A professor from the University of Louisville was among several scientists to uncover and identify the bones of what’s being called similar to a saber-toothed squirrel.
The skulls were discovered in Argentina, and are from the Late Cretaceous period—when dinosaurs still roamed the earth. The animal—named Cronopio dentiacutus by the paleontologists—was previously unknown to science.
Paleontologist Guillermo Rougier teaches at the University of Louisville and was part of the team that identified the bones. He says the discovery is significant not only because Cronopio was previously unknown, but because of the intact skulls and jawbones scientists found.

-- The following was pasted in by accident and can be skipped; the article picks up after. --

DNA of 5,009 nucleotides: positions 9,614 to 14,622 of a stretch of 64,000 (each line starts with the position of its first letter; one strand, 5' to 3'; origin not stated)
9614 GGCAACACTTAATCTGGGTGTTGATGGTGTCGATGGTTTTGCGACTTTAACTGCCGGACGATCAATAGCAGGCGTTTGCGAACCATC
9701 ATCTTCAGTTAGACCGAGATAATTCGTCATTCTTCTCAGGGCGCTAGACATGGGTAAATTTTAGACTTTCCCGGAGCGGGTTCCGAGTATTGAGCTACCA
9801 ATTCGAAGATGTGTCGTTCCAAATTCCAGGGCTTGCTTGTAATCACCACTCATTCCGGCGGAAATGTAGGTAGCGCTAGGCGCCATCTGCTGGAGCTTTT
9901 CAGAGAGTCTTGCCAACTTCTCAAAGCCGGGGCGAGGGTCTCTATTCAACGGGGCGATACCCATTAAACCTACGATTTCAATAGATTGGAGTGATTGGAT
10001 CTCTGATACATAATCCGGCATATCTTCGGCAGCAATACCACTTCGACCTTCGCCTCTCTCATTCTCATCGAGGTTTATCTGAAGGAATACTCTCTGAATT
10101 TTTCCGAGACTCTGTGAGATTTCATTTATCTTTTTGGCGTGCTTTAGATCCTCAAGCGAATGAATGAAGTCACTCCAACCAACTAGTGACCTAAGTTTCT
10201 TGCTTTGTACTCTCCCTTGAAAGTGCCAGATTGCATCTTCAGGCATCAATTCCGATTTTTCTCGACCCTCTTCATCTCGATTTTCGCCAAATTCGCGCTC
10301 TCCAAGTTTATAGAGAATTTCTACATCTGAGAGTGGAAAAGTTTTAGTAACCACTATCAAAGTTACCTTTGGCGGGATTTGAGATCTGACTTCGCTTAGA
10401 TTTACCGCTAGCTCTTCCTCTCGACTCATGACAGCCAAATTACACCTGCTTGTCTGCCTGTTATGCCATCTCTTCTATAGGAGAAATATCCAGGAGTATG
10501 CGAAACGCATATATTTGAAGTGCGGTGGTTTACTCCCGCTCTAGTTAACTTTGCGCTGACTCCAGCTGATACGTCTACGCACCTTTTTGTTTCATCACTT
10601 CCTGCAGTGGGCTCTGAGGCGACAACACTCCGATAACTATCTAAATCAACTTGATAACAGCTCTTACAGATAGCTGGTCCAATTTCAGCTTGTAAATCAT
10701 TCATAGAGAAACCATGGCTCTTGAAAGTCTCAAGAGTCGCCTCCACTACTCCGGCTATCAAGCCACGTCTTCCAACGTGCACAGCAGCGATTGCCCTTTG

“When you’re trying to study an event that happened many million years ago, usually you have to deal with just fragmentary information. A few teeth, a fragment of jaw, something like that. When you have a skull and jaw, it provides us with a lot more information, so we can push the borders of what we know much further.”
“It compares quite favorably with the saber-toothed squirrel of Ice Age. But it’s not saber-toothed, or a squirrel. It’s just a completely extinct animal.”
Rougier says Cronopio is likely the “great, great grandfather” of marsupials. The discovery was published in the journal Nature.